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FOR IMMEDIATE RELEASE:

Tuesday - May 27, 2003

JUSTICE DEPARTMENT AWARDS $12,410,000 TO NORTH CAROLINA
TO SUPPORT CRIME VICTIMS

RALEIGH - United States Attorney Frank D. Whitney announced that North Carolina has been awarded $9,767,000.00 in victim assistance funds and $2,643,000.00 in victim compensation funds, through the Justice Department's Office of Justice Programs' (OJP) Office for Victims of Crime (OVC). He said these funds will provide support and services to thousands of victims throughout the state.

"Since the Crime Victims Fund was established in 1986, crime victims across North Carolina have received services and economic assistance," said OJP Assistant Attorney General Deborah J. Daniels. "The Justice Department is pleased to support both the collection efforts for the Crime Victims Fund, which provides these program dollars, and the allocation of these resources to help North Carolina's crime victims."

North Carolina uses its crime victim assistance funds to support statewide and local initiatives, including domestic violence shelters, rape crisis centers, child abuse victims programs, and other initiatives that provide counseling, advocacy, or emergency transportation to victims. North Carolina can also use these funds for innovative efforts such as sexual assault nurse examiner (SANE) programs or victim service units in law enforcement agencies, prosecutors' offices, and social service agencies.

North Carolina's compensation program receives annual grants equal to 60 percent of its total payout to crime victims in a previous year. Compensation programs work similarly to private insurance, providing reimbursement to, or on behalf of, crime victims for expenses such as medical costs, mental health counseling, funeral and burial costs, and lost wages, as a result of being a crime victim.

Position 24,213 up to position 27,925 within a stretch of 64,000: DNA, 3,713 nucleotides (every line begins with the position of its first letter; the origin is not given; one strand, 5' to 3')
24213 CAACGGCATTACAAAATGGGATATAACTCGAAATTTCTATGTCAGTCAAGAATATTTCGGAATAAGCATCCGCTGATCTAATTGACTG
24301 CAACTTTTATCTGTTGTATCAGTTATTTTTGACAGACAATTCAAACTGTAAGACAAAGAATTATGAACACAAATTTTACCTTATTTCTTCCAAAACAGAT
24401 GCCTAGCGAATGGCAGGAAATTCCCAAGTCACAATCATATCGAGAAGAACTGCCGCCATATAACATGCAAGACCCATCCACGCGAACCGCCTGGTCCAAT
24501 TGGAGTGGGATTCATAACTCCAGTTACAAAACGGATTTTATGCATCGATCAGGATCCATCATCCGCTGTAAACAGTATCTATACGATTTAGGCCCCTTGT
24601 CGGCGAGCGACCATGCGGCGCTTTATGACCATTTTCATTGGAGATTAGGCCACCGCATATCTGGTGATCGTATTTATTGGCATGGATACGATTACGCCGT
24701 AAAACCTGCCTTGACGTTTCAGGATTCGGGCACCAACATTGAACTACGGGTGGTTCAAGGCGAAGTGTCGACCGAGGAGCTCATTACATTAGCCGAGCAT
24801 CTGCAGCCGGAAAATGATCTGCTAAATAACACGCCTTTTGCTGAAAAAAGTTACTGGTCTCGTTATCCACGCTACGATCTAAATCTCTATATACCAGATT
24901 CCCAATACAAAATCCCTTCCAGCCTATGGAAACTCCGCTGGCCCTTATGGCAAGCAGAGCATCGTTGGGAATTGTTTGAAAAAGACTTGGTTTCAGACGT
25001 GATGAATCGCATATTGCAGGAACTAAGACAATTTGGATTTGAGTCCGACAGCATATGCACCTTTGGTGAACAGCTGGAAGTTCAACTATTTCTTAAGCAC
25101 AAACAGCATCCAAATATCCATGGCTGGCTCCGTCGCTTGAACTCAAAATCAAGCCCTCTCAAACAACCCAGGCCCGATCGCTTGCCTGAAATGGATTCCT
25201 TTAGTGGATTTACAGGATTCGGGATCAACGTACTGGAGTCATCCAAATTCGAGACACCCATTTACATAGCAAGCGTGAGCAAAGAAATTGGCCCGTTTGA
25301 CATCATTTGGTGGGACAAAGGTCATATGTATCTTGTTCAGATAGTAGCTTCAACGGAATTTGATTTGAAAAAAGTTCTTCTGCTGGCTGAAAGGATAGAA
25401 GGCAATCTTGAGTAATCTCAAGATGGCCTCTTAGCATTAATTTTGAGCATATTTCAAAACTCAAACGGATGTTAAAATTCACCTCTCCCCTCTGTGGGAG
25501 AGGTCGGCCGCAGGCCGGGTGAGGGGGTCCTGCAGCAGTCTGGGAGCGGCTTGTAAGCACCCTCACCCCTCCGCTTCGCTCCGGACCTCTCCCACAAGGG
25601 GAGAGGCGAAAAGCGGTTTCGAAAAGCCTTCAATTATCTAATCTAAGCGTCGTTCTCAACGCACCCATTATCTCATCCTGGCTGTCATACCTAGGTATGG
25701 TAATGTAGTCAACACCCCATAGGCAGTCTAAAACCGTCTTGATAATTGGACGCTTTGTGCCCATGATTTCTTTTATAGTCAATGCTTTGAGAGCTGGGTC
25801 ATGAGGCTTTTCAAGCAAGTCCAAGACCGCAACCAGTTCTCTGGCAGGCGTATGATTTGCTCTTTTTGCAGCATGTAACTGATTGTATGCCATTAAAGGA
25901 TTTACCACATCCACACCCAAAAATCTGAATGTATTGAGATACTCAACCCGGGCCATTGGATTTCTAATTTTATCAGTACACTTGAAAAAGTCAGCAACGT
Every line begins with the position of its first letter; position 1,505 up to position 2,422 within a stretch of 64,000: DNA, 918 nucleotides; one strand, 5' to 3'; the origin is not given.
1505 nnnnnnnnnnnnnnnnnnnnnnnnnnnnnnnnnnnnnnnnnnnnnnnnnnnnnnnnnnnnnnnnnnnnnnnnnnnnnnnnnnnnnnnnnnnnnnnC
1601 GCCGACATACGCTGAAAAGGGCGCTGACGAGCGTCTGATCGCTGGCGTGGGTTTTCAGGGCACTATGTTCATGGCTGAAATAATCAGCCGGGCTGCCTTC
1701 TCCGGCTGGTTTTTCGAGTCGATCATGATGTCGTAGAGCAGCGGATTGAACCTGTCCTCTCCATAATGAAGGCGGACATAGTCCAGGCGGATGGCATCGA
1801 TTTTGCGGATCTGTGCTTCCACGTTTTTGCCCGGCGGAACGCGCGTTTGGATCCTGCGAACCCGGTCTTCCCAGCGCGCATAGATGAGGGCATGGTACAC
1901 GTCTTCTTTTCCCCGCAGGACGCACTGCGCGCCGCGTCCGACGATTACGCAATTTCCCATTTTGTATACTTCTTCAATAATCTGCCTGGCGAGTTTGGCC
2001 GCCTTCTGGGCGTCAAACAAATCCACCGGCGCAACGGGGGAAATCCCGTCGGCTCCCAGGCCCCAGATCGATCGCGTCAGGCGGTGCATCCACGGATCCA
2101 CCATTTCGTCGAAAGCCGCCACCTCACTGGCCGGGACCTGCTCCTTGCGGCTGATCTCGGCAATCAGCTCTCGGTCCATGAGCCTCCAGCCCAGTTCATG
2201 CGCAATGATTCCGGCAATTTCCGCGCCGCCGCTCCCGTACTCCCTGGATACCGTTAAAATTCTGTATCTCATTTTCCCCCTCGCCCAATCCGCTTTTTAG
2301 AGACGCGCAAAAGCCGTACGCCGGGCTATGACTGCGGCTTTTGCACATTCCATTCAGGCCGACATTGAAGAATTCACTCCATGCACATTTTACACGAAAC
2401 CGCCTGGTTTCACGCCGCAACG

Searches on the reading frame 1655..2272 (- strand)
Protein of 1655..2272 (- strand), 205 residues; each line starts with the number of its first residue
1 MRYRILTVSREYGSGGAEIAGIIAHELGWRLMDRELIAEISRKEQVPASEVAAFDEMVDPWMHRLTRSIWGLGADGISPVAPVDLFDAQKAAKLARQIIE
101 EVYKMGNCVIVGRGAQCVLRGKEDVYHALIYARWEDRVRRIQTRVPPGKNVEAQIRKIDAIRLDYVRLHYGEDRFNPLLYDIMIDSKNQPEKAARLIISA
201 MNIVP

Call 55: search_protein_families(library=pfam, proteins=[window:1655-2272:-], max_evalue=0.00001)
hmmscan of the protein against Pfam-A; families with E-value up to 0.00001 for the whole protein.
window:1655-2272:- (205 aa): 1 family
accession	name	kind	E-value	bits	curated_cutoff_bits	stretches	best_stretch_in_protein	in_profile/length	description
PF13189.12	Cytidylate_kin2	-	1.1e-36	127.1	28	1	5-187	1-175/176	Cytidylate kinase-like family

"These grants play a critical role in aiding crime victims in North Carolina, be it through direct victim support or through community-based efforts that provide care and comfort," said OVC Director John W. Gillis.

Money for these annual awards comes from the Crime Victims Fund--which is supported primarily by fines paid by federal criminal offenders--not taxpayers. These fines are collected by United States Attorneys, the U. S. Courts, and the Bureau of Prisons. Fines collected in one year are deposited into the Fund and are available for grant awards the following year. The USA Patriot Act of 2001 allowed private gifts, donations, and bequests to the Crime Victims Fund.

Over 90 percent of Fund deposits are distributed annually by OVC to states and territories to support state victim compensation and victim assistance programs. Remaining funds are used for training and technical assistance, national demonstration projects, and to improve handling of child abuse cases in Indian communities. In addition, these funds support victim-witness coordinator and advocate positions for U. S. Attorneys' Offices, victim specialist positions in the FBI, and a federal victim notification system. OJP's Office for Victims of Crime is committed to enhancing the nation's capacity to assist crime victims and providing leadership in changing policies and practices to promote justice and healing for crime victims.

More information on victim assistance and victim assistance efforts in North Carolina is available from the Governor's Crime Commission, Department of Crime Control & Public Safety, at 919/733-4564.

Media should contact OJP's Office of Communications (Adam Spector) at 202-307-0703.

The Office of Justice Programs provides federal leadership in developing the nation's capacity to prevent and control crime, administer justice, and assist victims. OJP is headed by an Assistant Attorney General and comprises 5 component bureaus and 2 offices: the Bureau of Justice Assistance; the Bureau of Justice

Statistics; the National Institute of Justice; the Office of Juvenile Justice and Delinquency Prevention; and the Office for Victims of Crime, as well as the Executive Office for Weed and Seed, and the Office of the Police Corps and Law Enforcement Education. Information about OJP programs, publications, and conferences is available on the OJP Web site, www.ojp.usdoj.gov.

 

News releases are available on the U. S. Attorney's web page at www.usdoj.gov/usao/nce within 48 hours of release.

 

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